There Are A Lot Of Great "Video Essays" About Movies Out There, But This One's Especially Fine

This is one of the better video essays I've seen in recent months. The fact that its subject, Tomas Alfredson's Tinker Tailor Soldier Spy, is a stylish and twisty film certainly doesn't hurt our essayist; there's more than enough meat on this one's bones (which is currently streaming on NETFLIX INSTANT, if you're curious) to justify any number of analytical essays. But Michael McLennan does a particularly nice job here. I especially love the split-screen work that allows us to see similarities between scenes that might otherwise occur too far apart to be noticed. And I especially enjoy the fact that he's emphasizing the eyes, which (as the great John Ford once famously said) is the very essence of directing.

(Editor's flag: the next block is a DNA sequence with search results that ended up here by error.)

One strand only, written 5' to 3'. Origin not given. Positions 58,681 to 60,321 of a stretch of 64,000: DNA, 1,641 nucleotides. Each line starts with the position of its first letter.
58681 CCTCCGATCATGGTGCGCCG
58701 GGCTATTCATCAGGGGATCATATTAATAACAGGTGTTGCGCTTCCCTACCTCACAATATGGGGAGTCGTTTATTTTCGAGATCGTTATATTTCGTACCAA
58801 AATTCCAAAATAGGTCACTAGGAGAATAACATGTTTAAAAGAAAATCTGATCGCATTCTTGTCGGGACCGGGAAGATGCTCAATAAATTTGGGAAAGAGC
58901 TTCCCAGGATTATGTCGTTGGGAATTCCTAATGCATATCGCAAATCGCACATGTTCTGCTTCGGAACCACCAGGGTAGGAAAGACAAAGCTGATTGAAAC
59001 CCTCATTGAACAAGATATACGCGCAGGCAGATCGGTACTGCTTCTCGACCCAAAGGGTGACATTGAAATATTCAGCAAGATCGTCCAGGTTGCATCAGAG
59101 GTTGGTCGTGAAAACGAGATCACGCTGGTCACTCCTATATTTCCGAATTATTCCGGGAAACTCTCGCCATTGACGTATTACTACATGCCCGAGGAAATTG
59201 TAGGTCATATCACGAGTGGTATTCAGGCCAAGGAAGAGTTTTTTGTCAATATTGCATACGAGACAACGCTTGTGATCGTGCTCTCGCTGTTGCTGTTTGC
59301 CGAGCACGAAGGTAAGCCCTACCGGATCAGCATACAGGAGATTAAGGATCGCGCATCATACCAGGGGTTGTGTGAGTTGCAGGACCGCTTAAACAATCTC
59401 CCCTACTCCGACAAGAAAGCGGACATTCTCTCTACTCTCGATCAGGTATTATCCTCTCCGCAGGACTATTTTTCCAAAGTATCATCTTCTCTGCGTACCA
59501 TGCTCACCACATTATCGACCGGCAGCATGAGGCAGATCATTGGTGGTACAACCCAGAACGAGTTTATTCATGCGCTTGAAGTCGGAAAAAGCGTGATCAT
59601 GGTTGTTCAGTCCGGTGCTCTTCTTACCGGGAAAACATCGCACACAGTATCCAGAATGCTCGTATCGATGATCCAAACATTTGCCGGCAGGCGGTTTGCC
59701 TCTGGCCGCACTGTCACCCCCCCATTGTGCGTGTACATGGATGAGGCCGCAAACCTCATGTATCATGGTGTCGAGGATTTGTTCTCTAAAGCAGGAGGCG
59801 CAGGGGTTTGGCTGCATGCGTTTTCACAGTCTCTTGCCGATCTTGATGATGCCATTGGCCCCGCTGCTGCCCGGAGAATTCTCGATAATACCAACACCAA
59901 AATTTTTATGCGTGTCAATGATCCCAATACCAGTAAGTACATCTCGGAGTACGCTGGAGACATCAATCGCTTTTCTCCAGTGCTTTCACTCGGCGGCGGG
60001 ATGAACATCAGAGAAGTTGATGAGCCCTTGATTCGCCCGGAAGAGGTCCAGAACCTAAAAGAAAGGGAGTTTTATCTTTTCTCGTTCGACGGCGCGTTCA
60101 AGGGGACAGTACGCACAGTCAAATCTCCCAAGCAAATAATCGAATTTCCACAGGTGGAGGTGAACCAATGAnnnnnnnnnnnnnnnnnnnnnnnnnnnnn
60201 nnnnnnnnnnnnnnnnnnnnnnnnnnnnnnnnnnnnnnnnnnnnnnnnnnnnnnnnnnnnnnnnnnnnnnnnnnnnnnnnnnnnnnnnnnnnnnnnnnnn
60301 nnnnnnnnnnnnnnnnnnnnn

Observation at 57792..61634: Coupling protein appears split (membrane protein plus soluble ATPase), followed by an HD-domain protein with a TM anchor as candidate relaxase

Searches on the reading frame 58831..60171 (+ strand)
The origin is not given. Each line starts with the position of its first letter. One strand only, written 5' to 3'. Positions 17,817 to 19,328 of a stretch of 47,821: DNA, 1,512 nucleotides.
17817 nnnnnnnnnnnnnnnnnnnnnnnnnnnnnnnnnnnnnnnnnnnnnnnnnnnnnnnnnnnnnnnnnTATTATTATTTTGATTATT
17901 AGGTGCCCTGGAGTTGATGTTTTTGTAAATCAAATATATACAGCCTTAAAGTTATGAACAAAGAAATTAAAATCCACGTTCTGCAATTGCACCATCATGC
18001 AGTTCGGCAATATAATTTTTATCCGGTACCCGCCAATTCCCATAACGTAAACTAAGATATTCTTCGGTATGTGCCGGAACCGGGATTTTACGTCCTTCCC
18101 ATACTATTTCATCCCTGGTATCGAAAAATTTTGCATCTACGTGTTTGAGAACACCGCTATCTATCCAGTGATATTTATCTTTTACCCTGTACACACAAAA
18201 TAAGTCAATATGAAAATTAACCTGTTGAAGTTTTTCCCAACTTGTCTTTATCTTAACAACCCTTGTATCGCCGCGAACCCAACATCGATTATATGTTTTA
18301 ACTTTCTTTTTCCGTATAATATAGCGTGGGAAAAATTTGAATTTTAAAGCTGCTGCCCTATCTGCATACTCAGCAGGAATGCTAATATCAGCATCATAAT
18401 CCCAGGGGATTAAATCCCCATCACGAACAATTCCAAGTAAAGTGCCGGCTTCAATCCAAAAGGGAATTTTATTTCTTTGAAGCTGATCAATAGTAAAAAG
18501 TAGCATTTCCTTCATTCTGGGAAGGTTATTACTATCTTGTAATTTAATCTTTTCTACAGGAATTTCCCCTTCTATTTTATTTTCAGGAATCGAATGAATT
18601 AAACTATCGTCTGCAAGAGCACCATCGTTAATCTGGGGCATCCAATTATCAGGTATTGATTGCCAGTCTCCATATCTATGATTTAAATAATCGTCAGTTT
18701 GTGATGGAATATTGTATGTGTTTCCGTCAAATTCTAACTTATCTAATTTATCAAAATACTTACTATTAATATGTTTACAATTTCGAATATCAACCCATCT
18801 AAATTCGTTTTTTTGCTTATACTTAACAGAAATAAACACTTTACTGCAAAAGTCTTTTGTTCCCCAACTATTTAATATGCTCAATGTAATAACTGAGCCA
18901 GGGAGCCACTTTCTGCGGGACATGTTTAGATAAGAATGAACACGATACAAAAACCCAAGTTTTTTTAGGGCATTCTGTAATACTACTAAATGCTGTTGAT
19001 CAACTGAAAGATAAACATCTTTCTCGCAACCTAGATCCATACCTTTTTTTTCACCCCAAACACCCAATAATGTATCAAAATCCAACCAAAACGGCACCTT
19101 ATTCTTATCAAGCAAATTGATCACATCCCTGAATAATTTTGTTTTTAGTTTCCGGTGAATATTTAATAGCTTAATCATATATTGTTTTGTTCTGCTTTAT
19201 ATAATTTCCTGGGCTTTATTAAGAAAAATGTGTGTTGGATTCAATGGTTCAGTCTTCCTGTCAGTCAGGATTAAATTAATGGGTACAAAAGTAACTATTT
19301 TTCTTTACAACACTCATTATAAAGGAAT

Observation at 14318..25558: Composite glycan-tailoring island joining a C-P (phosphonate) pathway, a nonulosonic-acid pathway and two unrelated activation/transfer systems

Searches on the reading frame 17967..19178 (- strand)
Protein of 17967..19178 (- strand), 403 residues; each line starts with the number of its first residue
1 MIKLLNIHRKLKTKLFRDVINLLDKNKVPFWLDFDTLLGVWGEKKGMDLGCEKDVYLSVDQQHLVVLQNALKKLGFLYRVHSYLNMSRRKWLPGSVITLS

Anybody can direct a picture once they know the fundamentals. Directing is not a mystery, it's not an art. The main thing about directing is to photograph the people's eyes.

Definite SPOILERS! for those who have not yet seen the film -- currently streaming on NETFLIX INSTANT, remember? -- and a bit of violence, as well. It's a film for adults, definitely, though not so much because of the violence and the spoilers as because the very details McLennan's highlighting require a good bit of cinematic experience to notice (and to appreciate). High-level storytelling.

Attribution(s): Video and images and stills belong to some combination of Michael McLennan and Focus Features and other respective production studios and distributors.